The Dark Side of the wilderness…..and Petroglyphs

20 Sep

The Dark Side. It’s fantastic to see 40 thousand snow geese and 10 thousand sandhill cranes all taking off or landing at the same time or flying around the Bosque del Apache Refuge. Thousands of people come from around the world to see this phenomenon. There are, however, a few problems with this gorgeous natural event. The packing of so many birds into small spaces is very stressful to birds and particularly (for unknown reasons) to snow geese. The close proximity of so many human beings to these birds also stresses them. For reasons not fully understood, snow geese and other birds in this stressful environment often contract bird cholera. Perhaps their immune systems are getting hit too hard. Many birds die as a result. As volunteers, we need to be on the lookout for snow geese acting strangely. Symptoms, for example, include sluggishness, flying upside down, trying to land a foot higher than the water, etc. Fish and Wildlife personnel scour the refuge to collect sick and dead birds when they can be found. While a very few of the birds may undergo necropsy, all the rest are carried to a large burner near the railroad and burned. The aroma of roast goose wafting over the Refuge is pleasant but it’s not something the public really wants to knDSC_0121 white-faced ibis in formation-blogow about. We’ll just tell them the volunteers are having a BBQ.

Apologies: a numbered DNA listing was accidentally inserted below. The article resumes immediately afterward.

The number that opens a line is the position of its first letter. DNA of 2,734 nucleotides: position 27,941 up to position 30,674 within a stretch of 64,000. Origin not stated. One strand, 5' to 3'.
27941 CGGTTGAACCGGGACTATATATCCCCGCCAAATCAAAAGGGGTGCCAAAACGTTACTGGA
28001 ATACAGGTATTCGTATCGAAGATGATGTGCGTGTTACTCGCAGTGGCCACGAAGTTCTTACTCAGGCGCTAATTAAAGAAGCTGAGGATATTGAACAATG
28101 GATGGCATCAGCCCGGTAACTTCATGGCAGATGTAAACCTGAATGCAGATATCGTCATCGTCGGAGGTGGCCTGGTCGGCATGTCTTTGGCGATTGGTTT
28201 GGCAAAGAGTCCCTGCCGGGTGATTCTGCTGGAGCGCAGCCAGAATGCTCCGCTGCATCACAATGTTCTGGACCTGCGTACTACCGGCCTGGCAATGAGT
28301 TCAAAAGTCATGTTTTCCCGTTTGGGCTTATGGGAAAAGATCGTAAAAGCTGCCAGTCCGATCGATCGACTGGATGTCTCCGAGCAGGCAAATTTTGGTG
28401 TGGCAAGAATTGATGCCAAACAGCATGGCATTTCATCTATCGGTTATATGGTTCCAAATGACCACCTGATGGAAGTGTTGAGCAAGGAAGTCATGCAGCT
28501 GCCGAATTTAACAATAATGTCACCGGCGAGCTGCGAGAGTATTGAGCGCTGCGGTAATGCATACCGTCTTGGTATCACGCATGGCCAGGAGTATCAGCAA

Another wilderness problem is tularemia, typically found in rabbits (or ticks). This bacterial disease can be contracted by humans who come in contact with diseased rabbits, rodents or other animals. One of the staff here at Bosque contracted tularemia a few months ago and it took a few weeks to diagnose the problem. He was hospitalized for almost a month and has just started working again. All of us are going to attend a Monday meeting about this disease and how to avoid it. Tularemia can be fatal to humans.

I’m not going to discuss Lyme disease, rocky mountain spotted fever, southern tick-associated rash illness, and ehrlichiosis, a collection of other diseases that can also be found around here.

DSC_0055 American avocets in flight-blogA Sunday Trip.   We recently attempted to visit four different local places one incredible early fall day – 1. Sevietta National Wildlife Refuge (50 miles north of us),

  1. San Lorenzo Canyon,
  2. a small unnamed wetland site in Belen and
  3. Petroglyph National Monument in Albuquerque.

Sevietta didn’t have much to see this time of year but we saw a C-130 fly over us while refueling a helicopter. It probably was based at nearby Kirtland AFB. A cool sight. We signed up for a small Sevietta tour later this month. This tour takes visitors to parts of the Refuge where the public can’t go on their own. I had a very nice conversation with two volunteers at the Sevietta visitor center, one of whom had been at JFK day on White Sands Missile Range in 1963. I was also at WSMR way back then and we talked about that special day. He was an airman from Fort Bliss at the time and I was working the sergeant missile launch that day. Amazing.